Screen Shot 2016-05-09 at 9.36.40 AM

Since the magenta wool crepe was semi-sheer I lined the entire dress (minus the sleeves) with some Ambiance Bemberg I had in my stash.

The contrast inserts are cut from the scraps of some burgundy wool crepe I used for another project a few years ago.

Since my fabric was so wimpy I interfaced the hem and back vent along with the facings using Pro-Sheer Elegance from Fashion Sewing Supply.

You probably noticed in the pictures that I omitted the back inserts in favor of plain darts. The reason for this is that I have a significant swayback and am very “hollow” in this area, and I always need to take in this section of dresses and tops. If you don’t tend to need to take in this section of clothing, you’ll probably be fine with the inserts. But if you’re like me, for the sake of your sanity you should seriously consider omitting them😉.


  • Changed the skirt from pegged to straight
  • Added a 3/4″ back shoulder dart
  • As I mentioned above, I omitted the back insert in favor of a simple vertical dart.
  • Moved each front contrast insert 1/2″ toward the center front. The inserts incorporate a dart into the design line, so it is very important that they be in the right position for your bust.
  • Added 6″ to the hip
  • 3/8″ rounded back alteration
  • 3/8″ forward shoulder alteration
  • 1/2″ swayback tuck
  • Added 1/2″ width across the front waist
  • Added 3/4″ width to the sleeve bicep
  • Added 3/4″ width to the upper back
  • Added 3″ length
  • Lengthened between bust and waist 1.5″ – this dress runs very short though the waist.
  • Took in the side seams (the amount varied depending on the location, but it was roughly 1.5″ all around). I took in the bust the least amount, the waist the most. Had I used a beefier fabric I would have made the fit slightly snugger, but with something lightweight like this (and somewhat less resilient to wrinkles than most wool crepes) I felt like erring on the side of slightly more ease was the right choice. I chose my normal size 8, but I don’t feel like out-of-the-envelope that this dress is as closely fitted as it is shown on the model on the Style Arc website.

Burda 02/2016 #143 (Baby Dress) and #146 (Baby Hat/Bonnet)

This project is a baby shower gift for a coworker.


Burda 02/2016 #143 is a baby girl dress with front pockets and a slit neckline that forms lapels. The pockets are fully lined (the lining is what shows when folded over). The lapels and folded-over edge of the pockets are held in place with decorative buttons.

Burda 02/2016 #146 is a reversible baby bonnet.

Since my coworker is due on September 1 – and the weather only gets colder from that point onward – I made these in a 12 month size (size 80 for the dress and 46 for the bonnet) so that her baby can wear them next summer.

The purple fabric is a lightweight 100% cotton shirting, purchased a little over three years ago from Gorgeous Fabrics.

Screen Shot 2016-07-24 at 4.08.37 PM

The print fabric is another 100% cotton, purchased more than three years ago from Sawyer Brook.

Screen Shot 2016-07-24 at 4.05.39 PM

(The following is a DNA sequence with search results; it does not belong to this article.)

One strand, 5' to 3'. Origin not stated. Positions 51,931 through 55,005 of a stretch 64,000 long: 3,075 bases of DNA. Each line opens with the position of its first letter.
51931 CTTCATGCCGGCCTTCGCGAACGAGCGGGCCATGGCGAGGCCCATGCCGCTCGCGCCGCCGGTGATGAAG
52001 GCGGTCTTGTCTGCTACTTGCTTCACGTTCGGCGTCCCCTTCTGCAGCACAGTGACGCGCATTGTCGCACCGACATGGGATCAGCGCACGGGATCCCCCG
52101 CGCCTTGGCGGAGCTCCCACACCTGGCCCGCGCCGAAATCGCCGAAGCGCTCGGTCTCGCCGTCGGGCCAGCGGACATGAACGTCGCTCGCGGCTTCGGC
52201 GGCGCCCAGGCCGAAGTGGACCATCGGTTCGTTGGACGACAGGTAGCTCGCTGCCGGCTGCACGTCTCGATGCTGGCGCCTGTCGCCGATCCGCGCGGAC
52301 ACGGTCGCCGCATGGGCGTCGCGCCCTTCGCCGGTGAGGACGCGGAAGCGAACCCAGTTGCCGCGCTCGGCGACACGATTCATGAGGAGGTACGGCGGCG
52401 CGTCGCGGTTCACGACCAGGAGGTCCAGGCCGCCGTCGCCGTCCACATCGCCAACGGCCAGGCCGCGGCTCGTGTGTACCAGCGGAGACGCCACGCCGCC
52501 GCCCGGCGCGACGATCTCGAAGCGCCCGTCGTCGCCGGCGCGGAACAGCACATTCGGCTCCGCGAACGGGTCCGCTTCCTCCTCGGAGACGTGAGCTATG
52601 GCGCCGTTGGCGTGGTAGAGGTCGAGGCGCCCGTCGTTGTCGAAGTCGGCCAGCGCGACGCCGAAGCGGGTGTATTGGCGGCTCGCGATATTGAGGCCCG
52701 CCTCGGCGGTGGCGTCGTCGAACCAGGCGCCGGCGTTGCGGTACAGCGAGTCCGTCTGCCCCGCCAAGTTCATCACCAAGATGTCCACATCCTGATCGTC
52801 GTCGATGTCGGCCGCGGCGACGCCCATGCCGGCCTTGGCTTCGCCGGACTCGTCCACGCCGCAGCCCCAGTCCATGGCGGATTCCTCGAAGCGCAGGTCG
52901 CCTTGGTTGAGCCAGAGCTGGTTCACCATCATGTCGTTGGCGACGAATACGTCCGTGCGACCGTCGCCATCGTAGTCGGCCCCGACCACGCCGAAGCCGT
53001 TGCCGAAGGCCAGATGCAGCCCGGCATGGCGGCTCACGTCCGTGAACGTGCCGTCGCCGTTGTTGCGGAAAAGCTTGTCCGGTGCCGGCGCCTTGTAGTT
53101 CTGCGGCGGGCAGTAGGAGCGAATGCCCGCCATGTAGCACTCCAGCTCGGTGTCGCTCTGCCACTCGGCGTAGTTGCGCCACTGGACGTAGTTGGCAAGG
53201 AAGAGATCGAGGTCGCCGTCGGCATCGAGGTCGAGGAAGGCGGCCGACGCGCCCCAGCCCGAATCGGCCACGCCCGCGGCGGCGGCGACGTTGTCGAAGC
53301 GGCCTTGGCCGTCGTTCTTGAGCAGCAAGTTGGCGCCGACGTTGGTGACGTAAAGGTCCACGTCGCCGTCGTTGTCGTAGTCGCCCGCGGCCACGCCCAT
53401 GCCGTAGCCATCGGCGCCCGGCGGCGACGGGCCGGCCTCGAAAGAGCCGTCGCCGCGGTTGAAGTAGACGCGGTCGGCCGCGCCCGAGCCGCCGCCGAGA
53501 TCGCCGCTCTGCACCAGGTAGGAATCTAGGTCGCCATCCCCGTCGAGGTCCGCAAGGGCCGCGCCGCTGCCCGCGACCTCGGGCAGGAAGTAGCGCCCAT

The front flower buttons are from Joann’s, and the back buttons are from my stash. For this project you can use slightly larger buttons for the pocket and lapels, but since the back placket is only a little over 5/8″ wide you need to stick to smaller buttons – these 3/8″ standard shirt buttons worked well.

I didn’t make any alterations to either one of these patterns. One thing I would like to note is that for the baby bonnet, they have you make the turn-out opening at the center back seam. I don’t agree with this – after sewing this up I think it would have been more discreet to have the opening at the bottom of the bonnet, where the casing is sewn.

Marfy 3662

Another dress that I’ve made before…but this time I used a different fabric and used the skirt pieces from the Sewaholic Lonsdale instead. I’m happier with this more traditional and less dramatic look. (I also find the pockets rather handy!)


The fabric I used is a silk jacquard/charmeuse, purchased over four years ago from Fabric Mart. I used the matte side as the right side. As expected, this bodice has a softer feel to it than the linen dress bodice, and it definitely doesn’t stay in place as well (as you can see from my exposed bra strap in the back view).

Screen Shot 2016-07-05 at 1.33.33 PM

I should also mention that while my linen and cotton Sewaholic Lonsdale skirts didn’t require any special hemming treatment, this one was very, very uneven (after hanging for a day or so). After I evened out the hem I finished it with a narrow hem (instead of the 1″ hem included with the pattern).

Burda 06/2016 #112 Dress




Burda 6/2016 #112 is a fairly simple tailored sheath, but the cutouts and unusual darts bring it up to the next level. I absolutely love the neckline cutouts – it eliminates the need for a necklace while still drawing the eye upward. It isn’t obvious from the line drawing, but the waist attachment seam is approximately 1/2″ above the waistline. The skirt length is 24.5″ from waist to hemline.

This pattern is the illustrated “sewing course” pattern for the 6/2016 issue.


The fabric I used was a stretch sateen, purchased a little over a year ago from Apple Annie Fabrics:


Normally I’m not crazy about even a part-polyester fabric, but I have to say that this sateen wrinkles less and holds its shape better than a normal cotton/lycra sateen.

The interfacing I used was the regular weight Pro-Sheer Elegance from Fashion Sewing Supply. The YKK zipper and pearl half-dome button are from Cleaner’s Supply.


I kept the front of the dress as-is, but for the back I rotated out the darts to be in the more traditional vertical position as I knew there was a 99% chance I would need to take them in.

Other  adjustments for the size 38 I cut include:

  • Added a 3/4″ back shoulder dart (and 1″ width across the mid upper back)
  • 3/8″ rounded back alteration
  • Added 5″ to the hips
  • Added an additional 1/2″ to the front of the skirt at the thigh level
  • 1/2″ swayback tuck
  • Lowered the back kick pleat 3″ – the drafted height is very high!